Title page for ETD etd-02092007-171659

Document Type Master's Dissertation
Author Meyer, Jacolene Bee
Email jacolene@potatoseed.co.za/Jacolene.meyer@gmail.com
URN etd-02092007-171659
Document Title Banana streak badnavirus (BSV) in South Africa : incidence, transmission and the development of an antibody based detection system
Degree MSc (Microbiology)
Department Microbiology and Plant Pathology
Advisor Name Title
Prof G Pietersen
  • Banana
  • detection
  • antibody
  • development
  • badnavirus incidence
  • system
  • transmission
  • South Africa
  • streak
Date 2006-05-02
Availability unrestricted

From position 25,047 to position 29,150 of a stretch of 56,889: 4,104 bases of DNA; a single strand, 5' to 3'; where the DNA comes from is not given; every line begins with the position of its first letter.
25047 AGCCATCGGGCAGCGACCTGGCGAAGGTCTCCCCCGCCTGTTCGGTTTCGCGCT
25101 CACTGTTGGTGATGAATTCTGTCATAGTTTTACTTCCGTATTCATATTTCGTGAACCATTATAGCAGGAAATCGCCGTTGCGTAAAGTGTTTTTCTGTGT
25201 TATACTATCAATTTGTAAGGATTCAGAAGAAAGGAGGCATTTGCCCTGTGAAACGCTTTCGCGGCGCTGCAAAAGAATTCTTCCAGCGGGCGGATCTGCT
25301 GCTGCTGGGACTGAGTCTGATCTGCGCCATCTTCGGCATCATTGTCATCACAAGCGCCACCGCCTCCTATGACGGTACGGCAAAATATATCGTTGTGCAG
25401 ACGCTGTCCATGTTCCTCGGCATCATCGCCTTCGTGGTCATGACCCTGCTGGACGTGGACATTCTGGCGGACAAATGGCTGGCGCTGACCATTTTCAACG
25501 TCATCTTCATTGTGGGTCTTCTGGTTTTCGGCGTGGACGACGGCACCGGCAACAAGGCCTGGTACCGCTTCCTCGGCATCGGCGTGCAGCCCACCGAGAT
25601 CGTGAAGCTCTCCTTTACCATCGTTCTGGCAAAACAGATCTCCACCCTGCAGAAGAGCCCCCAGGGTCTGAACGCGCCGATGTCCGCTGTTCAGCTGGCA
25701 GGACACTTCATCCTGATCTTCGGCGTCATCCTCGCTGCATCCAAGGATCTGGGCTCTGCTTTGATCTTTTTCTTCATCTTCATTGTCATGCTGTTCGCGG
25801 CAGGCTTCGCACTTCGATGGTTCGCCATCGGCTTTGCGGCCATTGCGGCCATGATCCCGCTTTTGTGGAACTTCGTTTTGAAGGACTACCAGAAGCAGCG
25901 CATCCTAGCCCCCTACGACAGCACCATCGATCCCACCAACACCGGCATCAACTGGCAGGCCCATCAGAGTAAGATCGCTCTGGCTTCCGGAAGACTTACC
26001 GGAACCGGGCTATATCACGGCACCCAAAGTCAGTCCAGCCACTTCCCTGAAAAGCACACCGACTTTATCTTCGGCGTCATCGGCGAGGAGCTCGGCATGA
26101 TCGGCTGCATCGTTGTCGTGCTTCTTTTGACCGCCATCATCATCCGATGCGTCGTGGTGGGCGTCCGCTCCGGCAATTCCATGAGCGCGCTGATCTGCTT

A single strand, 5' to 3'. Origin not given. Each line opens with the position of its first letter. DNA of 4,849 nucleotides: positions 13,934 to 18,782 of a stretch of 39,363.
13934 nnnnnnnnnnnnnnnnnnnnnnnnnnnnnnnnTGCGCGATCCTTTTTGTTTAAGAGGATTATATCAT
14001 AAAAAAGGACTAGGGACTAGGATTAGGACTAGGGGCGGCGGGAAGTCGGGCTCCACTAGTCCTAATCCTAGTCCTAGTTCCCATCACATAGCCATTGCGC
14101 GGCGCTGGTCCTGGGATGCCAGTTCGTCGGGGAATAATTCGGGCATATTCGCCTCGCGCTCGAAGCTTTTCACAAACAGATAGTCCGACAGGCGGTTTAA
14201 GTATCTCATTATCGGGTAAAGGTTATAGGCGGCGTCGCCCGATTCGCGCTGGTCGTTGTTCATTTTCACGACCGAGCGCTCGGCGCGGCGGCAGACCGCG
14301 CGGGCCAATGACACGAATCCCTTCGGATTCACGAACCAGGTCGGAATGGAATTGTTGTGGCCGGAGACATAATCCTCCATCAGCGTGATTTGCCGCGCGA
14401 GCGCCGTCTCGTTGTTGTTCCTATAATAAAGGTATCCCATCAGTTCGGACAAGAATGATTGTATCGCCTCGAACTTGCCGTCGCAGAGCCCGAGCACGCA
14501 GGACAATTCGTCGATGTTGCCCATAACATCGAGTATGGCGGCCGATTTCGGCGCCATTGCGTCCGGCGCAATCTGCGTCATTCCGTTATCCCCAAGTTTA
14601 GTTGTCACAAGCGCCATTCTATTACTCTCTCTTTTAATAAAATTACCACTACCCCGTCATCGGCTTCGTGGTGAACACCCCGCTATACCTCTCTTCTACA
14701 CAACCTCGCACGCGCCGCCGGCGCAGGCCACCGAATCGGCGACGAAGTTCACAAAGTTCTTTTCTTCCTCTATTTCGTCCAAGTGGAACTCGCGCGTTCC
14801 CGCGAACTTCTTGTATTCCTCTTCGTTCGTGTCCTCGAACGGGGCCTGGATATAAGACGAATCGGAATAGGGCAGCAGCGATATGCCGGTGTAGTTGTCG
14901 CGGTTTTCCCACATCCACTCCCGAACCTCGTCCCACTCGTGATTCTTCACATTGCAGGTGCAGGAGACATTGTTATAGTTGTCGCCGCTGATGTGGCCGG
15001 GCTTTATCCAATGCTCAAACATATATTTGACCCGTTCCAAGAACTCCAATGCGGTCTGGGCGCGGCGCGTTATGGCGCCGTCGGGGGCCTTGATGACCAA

Various research efforts have focused on Banana streak badnavirus (BSV), the causal agent of banana streak disease (BSD), since the discovery of endogenous sequences of the virus in the nuclear genome of several Musa (banana and plantain) species. In vitro propagation of Musa was identified as one of the main activation triggers of integrated BSV sequences to cause systemic (episomal) BSD. This was especially observed in B genome-containing tetraploid hybrids. Although, the South African banana industry is based on Cavendish varieties, some plantations with tetraploid hybrids have been established. In order to investigate the occurrence of episomally expressed BSV, a survey was done in the Kiepersol area of South Africa and episomal BSV was detected in six out of seven locations sampled. No episomal BSV was detected in the Cavendish cultivars sampled in close proximity to BSV infected cultivars. To determine the risk of vector-assisted spread of endogenous BSV, which has become episomally activated after tissue culture, transmission studies with local mealybug species (Planococcus citri (Risso), P. ficus (Signoret), Dysmicoccus brevipes (Cockerell) and Pseudococcus longispinus (Targioni-Tozzetti)) were conducted under controlled conditions. Virus-free FHIA-21 was multiplied in vitro and resulting progeny with, putatively episomally activated BSV, served as sources for mealybug-assisted transmissions to Cavendish. Activated, episomal BSV was transmitted by three mealybug species to Cavendish. Transmission with P. ficus was demonstrated for the first time. Limited antiserum stocks against BSV occur worldwide and detection of the virus remains crucial for the safe movement of Musa germplasm between continents. Antiserum is needed in order to detect the episomal form of the virus that causes BSD. Using conventional immunization methodology, antisera against a wide spectrum of BSV isolates were produced. Twenty diverse BSV isolates were characterized by IC-PCR and selected as sources for the production of the polyclonal antiserums in two animal species. An effective triple antibody sandwich (TAS) enzyme linked immunosorbent assay (ELISA) system; able to detect various serologically different species of BSV was developed. BSV was screened with a synthetically manufactured phage displayed antibody library; however, no satisfactory polyclonal or monoclonal antibodies were obtianed in using this approach.

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